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1315 Self-reported work ability in breast cancer survivors treated with hypofractionated radiotherapy
  1. Ghada Abdessatar,
  2. Mouna Ben Rejeb,
  3. Ferdaws Friaa,
  4. Rym Moujahed,
  5. Lilia Ghorbel and
  6. Lotfi Kochbati
  1. Abderrahman Mami Hospital, Ariana, Tunisia


Introduction/Background Employed breast cancer survivors may present with residual symptoms that can impact their work ability.

The aim of this study was to assess the work ability reported by patients with breast cancer and to identify factors that affect work productivity.

Methodology Fifty employed patients treated with hypofractionated radiotherapy for breast cancer were included.

After a follow up of 17 months, patients were interviewed using the Work Ability Index (WAI) questionnaire.

Results The median age was 46.9 years.

Thirty-six percent of patients were treated with conservative surgery, and 64% underwent radical surgery. Almost all patients (96%) received adjuvant chemotherapy, and 82% received locoregional radiotherapy.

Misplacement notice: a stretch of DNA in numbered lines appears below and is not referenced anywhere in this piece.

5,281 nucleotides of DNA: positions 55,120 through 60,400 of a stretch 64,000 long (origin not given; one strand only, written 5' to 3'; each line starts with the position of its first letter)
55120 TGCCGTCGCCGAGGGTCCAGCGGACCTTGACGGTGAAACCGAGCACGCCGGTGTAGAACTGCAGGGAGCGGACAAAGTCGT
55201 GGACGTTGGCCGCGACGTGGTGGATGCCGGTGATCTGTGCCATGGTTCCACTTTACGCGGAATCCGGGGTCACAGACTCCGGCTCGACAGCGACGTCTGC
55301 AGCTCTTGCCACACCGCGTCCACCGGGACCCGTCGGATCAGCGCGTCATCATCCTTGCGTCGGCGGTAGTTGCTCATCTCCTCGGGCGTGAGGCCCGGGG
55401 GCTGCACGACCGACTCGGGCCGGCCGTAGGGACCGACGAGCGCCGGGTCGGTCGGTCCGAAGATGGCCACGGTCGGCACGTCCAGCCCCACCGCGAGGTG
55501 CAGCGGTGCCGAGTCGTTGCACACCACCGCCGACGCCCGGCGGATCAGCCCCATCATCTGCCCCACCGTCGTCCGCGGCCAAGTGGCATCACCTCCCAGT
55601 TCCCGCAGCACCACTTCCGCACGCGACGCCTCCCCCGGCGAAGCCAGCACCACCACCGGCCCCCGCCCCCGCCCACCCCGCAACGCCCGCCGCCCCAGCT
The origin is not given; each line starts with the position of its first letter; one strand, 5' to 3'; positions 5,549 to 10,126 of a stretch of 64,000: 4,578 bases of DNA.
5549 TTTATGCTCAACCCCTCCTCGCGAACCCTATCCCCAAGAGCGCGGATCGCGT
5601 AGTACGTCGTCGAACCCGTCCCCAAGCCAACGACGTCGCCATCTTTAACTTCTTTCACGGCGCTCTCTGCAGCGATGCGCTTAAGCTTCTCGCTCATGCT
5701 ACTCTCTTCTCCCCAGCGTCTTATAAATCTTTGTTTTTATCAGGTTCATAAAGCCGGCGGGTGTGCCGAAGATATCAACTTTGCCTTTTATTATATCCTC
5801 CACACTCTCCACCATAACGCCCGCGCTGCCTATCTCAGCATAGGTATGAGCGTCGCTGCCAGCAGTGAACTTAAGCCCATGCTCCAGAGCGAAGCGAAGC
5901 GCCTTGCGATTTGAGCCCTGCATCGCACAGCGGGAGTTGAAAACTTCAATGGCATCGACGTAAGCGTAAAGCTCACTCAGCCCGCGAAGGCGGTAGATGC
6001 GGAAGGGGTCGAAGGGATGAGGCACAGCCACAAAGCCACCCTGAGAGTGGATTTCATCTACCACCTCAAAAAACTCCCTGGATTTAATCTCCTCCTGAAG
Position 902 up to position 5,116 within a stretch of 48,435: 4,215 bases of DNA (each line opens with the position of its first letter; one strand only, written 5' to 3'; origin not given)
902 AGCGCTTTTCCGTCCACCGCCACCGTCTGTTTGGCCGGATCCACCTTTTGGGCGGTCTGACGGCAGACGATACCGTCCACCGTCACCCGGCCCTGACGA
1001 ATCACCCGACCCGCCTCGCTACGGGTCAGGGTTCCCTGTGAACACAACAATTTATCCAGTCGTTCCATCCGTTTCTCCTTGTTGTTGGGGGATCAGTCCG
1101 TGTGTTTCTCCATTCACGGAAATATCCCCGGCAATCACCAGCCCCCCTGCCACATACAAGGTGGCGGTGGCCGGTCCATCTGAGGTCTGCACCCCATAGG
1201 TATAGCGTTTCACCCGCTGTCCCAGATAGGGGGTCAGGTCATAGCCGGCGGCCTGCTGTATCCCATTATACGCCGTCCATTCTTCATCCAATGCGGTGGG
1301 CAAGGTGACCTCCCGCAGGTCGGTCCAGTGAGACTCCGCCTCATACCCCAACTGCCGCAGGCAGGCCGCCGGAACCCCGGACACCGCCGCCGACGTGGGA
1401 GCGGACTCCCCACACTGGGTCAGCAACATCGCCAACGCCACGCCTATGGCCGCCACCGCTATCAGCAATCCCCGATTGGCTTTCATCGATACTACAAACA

In terms of job characteristics, 54% of the patients held temporary positions, while 60% were engaged in physically demanding roles. The participants worked an average of 33 [12–48] hours per week.

The median patients’ current work ability score compared to their previous work ability was 6.38 [0–10]. Fourteen patients (28,6%) did not report limitations in work due to their disease, while 36% reported absenteeism with an average of 150 days in the previous year.

Patients treated with chemotherapy and those receiving locoregional radiotherapy had significantly lower work ability score compared to patients treated with no chemotherapy, and/or local radiotherapy with p-values of 0.041 and 0.027 respectively.

Various comorbidities affecting the WAI score were reported: 38% of patients reported limited mobility in the upper limbs or arm/shoulder pain, 22% reported depression, and 14% reported fatigue.

Conclusion This study showed that breast cancer treatment significantly affected the recovery times of patients and their ability to return to work. These findings support the importance of informing patients about potential changes in work ability during breast cancer treatment.

Future efforts need to focus on helping these women, not only to return to work but also to adjust their work situation if needed.

Disclosures No disclosures.

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